REVIEW / CONCERT
MASAAKI SUZUKI CONDUCTS MOZART
Singapore Symphony Orchestra
Esplanade Concert Hall
Very soon after conducting a concert of J. S. Bach cantatas and concertos at the Conservatory in January, the eminent Japanese conductor Masaaki Suzuki made a welcome return.
This time, it was the music of Mozart that was enjoyed by a capacity house at the Esplanade Concert Hall. Works cast in minor mode are rare in Mozart's output, but these figure among his greatest and most expressive.
Just two of his 41 symphonies are in the minor key, incidentally both in G minor. The second of these, Symphony No. 40, is also one of his best-known.
Its familiar opening theme, both dramatic and urgent in feel, made for an exciting starter.
Suzuki employed a chamber- sized ensemble and the result was a performance of litheness and compactness.
Although very swift speeds were adopted, the music did not feel rushed.
The flowing narrative was very well delivered, with immaculate and homogeneous strings leading the way, interjected by uniformly excellent solo woodwind contributions.
The repeated figures of the slow movement were very well paced, and the third movement's bounding energy was a tonic, with woodwinds and French horns brimming with vitality.
The bustling finale was a feast of counterpoint, the clarity and definition of which will set a benchmark for future Mozart performances to come.
In Mozart's Requiem In D Minor, quiet and sombre opening bars soon built up into a gripping performance that befitted its monumental stature.
Those familiar with Suzuki's BIS recording with Bach Collegium Japan's chorus of 24 singers might have been startled to encounter the Singapore Symphony Chorus and Philharmonic Chamber Choir's forces, which were four times larger.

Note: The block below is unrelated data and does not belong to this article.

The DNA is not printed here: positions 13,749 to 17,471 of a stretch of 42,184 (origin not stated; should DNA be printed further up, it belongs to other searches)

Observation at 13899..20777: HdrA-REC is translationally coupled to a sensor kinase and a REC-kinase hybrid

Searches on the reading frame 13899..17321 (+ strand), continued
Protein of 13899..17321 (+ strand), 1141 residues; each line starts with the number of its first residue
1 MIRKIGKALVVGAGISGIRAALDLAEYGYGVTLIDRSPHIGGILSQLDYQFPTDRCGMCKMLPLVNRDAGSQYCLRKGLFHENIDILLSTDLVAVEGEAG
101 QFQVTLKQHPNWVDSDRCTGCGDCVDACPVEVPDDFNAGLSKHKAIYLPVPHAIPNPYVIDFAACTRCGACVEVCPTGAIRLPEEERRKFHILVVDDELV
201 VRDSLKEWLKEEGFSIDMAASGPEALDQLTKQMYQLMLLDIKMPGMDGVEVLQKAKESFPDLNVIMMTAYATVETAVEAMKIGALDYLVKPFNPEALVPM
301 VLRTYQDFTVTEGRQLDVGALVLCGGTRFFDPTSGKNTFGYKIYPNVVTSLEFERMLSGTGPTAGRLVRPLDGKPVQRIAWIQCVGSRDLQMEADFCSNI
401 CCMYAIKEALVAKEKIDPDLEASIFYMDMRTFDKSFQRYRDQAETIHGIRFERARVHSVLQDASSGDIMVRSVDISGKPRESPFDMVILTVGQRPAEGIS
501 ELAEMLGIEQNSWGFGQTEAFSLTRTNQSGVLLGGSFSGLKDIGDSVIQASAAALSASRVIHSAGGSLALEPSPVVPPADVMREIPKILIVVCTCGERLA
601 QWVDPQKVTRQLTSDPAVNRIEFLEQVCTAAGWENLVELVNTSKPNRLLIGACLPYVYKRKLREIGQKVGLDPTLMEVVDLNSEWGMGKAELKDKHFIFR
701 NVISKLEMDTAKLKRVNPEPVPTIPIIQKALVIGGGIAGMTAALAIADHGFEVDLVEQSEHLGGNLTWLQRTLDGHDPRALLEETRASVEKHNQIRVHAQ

This juxtaposition of chamber orchestra with a Victorian-sized choir onstage was probably because of the venue's capacious size.
From the opening Kyrie Eleison to the final Lux Aeterna, the chorus prepared by Lim Yau was the star of the show.
By sheer force of will and numbers, the mass of voices sang as one, with very good consonances and accuracy of entries in the fugal choruses.
The rendition of Dies Irae was one to rouse the living and wake the dead, and equally vehement was Confutatis, before descending into the sobbing of Lacrimosa, which was where Mozart left the work unfinished.
The soloists, soprano Marie Arnet, countertenor James Hall (in place of a mezzo-soprano), tenor Alan Bennett and bass Callum Thorpe, acquitted themselves well, although the balance of voices in the ensemble segments was nowhere near perfect.
This concert featured the Singapore premiere of the edition and completion by Masato Suzuki, the conductor's son, which incorporated changes to the familiar Sussmayr movements.
Most significant was the addition of a minute-long fugal Amen for chorus placed between Lacrimosa and Domine Jesu, which was a pleasant diversion.